The reproductive system is composed of complex sub-systems, which are driven by sophisticated biochemical processes, whereas their performance is controlled by the same physical laws that exist in any mechanical process on Earth (e.g., Newton's laws). Accordingly, the understanding of any physiological phenomenon, including the development of a pathologic condition, requires comprehensive evaluation of the biophysical and biomechanical aspects of reproduction in concert with the biological and clinical features. Several of the scientists from around the world who investigate the physical aspects of the reproductive system have contributed to the eight sessions resulting in this volume. These reports encompass the following areas of inquiry: non-pregnant uterine peristalsis, placental vasculature and blood flow, myometrial contractility and calcium transport, mechanics of the uterus and cervix in pregnancy, mechanics of embryonic development, penile mechanics and hemodynamics, sperm propulsion, and pelvic floor mechanics. NOTE: Annals volumes are available for sale as individual books or as a journal. For information on institutional journal subscriptions, please visit www.blackwellpublishing.com/nyas. ACADEMY MEMBERS: Please contact the New York Academy of Sciences directly to place your order (www.nyas.org). Members of the New York Academy of Science receive full-text access to the Annals online and discounts on print volumes. Please visit http://www.nyas.org/MemberCenter/Join.aspx for more information about becoming a member
Main Description
The reproductive system is composed of complex sub-systems, which are driven by sophisticated biochemical processes, whereas their performance is controlled by the same physical laws that exist in any mechanical process on Earth (e.g., Newton's laws).Accordingly, the understanding of any physiological phenomenon, including the development of a pathologic condition, requires comprehensive evaluation of the biophysical and biomechanical aspects of reproduction in concert with the biological and clinical features. Several of the scientists from around the world who investigate the physical aspects of the reproductive system have contributed to the eight sessions resulting in this volume.These reports encompass the following areas of inquiry: non-pregnant uterine peristalsis, placental vasculature and blood flow, myometrial contractility and calcium transport, mechanics of the uterus and cervix in pregnancy, mechanics of embryonic development, penile mechanics and hemodynamics, sperm propulsion, and pelvic floor mechanics.NOTE: Annals volumes are available for sale as individual books or as a journal. For information on institutional journal subscriptions, please visit www.blackwellpublishing.com/nyas.ACADEMY MEMBERS: Please contact the New York Academy of Sciences directly to place your order (www.nyas.org). Members of the New York Academy of Science receive full-text access to the Annals online and discounts on print volumes. Please visit www.nyas.org/membership/main.asp for more information about becoming a member.
Table of Contents
Physiology of upward- transport in the human female genital tract: Ioannis Zervomanolakis, Helmut Ott, Dijana Hadziomerovic, Verena Mattle, Beata Seeber, Irene Virgolini , Dirk Heute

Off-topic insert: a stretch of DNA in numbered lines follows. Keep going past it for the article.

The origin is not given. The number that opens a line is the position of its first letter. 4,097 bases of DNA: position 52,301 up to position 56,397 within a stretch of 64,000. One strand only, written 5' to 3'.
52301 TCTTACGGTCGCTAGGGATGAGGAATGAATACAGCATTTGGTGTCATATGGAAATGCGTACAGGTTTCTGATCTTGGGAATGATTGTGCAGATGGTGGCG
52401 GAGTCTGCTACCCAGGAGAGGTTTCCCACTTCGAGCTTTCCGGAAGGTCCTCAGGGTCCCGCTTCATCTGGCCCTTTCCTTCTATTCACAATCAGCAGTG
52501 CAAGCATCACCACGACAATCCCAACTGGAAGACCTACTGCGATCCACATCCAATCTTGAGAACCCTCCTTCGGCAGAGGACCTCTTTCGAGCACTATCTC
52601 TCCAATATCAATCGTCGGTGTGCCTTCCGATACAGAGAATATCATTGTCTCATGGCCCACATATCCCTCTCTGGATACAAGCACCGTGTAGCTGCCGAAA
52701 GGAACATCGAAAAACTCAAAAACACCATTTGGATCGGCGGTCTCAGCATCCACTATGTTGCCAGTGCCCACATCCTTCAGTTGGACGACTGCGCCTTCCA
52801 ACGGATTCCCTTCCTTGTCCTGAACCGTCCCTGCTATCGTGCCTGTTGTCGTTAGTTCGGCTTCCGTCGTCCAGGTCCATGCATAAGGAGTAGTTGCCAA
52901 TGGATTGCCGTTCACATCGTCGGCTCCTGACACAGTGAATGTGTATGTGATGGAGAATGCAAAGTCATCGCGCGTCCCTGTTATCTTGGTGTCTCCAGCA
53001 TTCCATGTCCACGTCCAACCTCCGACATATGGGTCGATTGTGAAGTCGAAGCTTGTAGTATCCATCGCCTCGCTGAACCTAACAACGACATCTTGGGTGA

Bioengineering studies of the embryo transfer procedure: Osnat Eytan
Utero-tubal transport capacity and its impairment in endometriosis and adenomyosis: Stefan Kissler, Stephan Zangos, Inka Wiegratz, Joachim Kohl, Achim Rody, Regine Gaetje, Natascha Dobert, Ludwig Wildt, Georg Kunz, Gerhard Leyendecker, Manfred Kaufmann
Uterine contractility: Visualization of synchronization measures in two simultaneously recorded signals: Edward Oczeretko, Agnieszka Kitlas, Marta Borowska, Jolanta Swiatecka, Tadeusz Laudanski
Uterine contractility evaluated on cine MRI: Kaori Togashi, Takashi Koyama
Twin-twin transfusion syndrome modeling: Jeroen PHM van den Wijngaard, Michael G Ross, Martin JC van Gemert
Pump twin complications explained by hypoxia in the acardiac twin: Rosa de Groot,van den Wijngaard, Johan Beek, Peter GJ Nikkels, Martin JC van Gemert
Fetal blood flow in branching models of the chorionic arterial vasculature: Zoya Gordon
Myocytes, myometrium, and uterine contractions: Roger C. Young
In situ Ca signalling: lack of Ca sparks in rat myometrium: Theodor Burdyga, Susan Wray
Control of uterine Ca2 and by membrane voltage: towards understanding of excitation-contraction coupling in human myometrium: Smygol Anatoly
Modelling myometrial smooth muscle contraction: Limor Bursztyn, Osnat Eytan
Interstitial Cajal-like cells in human uterus and fallopian tube:Laurentiu M Popescu, Sanda M Ciontea, Dragos Cretoiu
Microstructure and mechanics of the chorioamnion membrane with an emphasis on fracture properties: Steven E. Calvin, Michelle L. Oyen
In vivo characterization of the mechanics of human uterine cervices: Margit Bauer, Edoardo Mazza, Alessandro Nava, Michael Bajka, Fernando Cacho, Uwe Lang
Analysis of cervical dynamics using ultrasound image processing: Rimma Pugatsch
Cardiovascular developmental insights from embryos: Bradley B Keller
Hedgehog signaling: A biophysical or biomechanical modulator in embryonic development?: Takashi Nagase, Masafumi Machida, Masaaki Yamagishi
A mathematical model of penile vascular dysfunction and its application to a new diagnostic technique: Ofer Barnea
Penises as variable-volume hydrostatic skeletons: Diane A Kelly
A three-dimensional model of the penis for analysis of tissue stresses during erection: Eran Linder-Ganz
The geometric clutch as a working hypothesis for future research on cilia and flagella: Charles B Lindemann
Fluid dynamic models of flagellar and ciliary beating: Robert Dillon, Lisa Fauci, Charlotte Omoto, Xingzhou Yang
Molecular basis of sperm flagellar axonemes: Structural and evolution aspects: Kazuo Inaba
Functional anatomy of the female pelvic floor
Evaluation of the dynamic responses of female pelvic floor using a novel vaginal probe: Qiyu Peng
Finite element studies of the deformation of the pelvic floor: Joao AC Martins
A contextual model of pelvic floor muscle defects in female stress urinary incontinence: A rational for physiotherapy management: Stephanie Madill, Linda McLean
Clinical female pelvic anatomy for maternal childbirth inj
Table of Contents provided by Publisher. All Rights Reserved.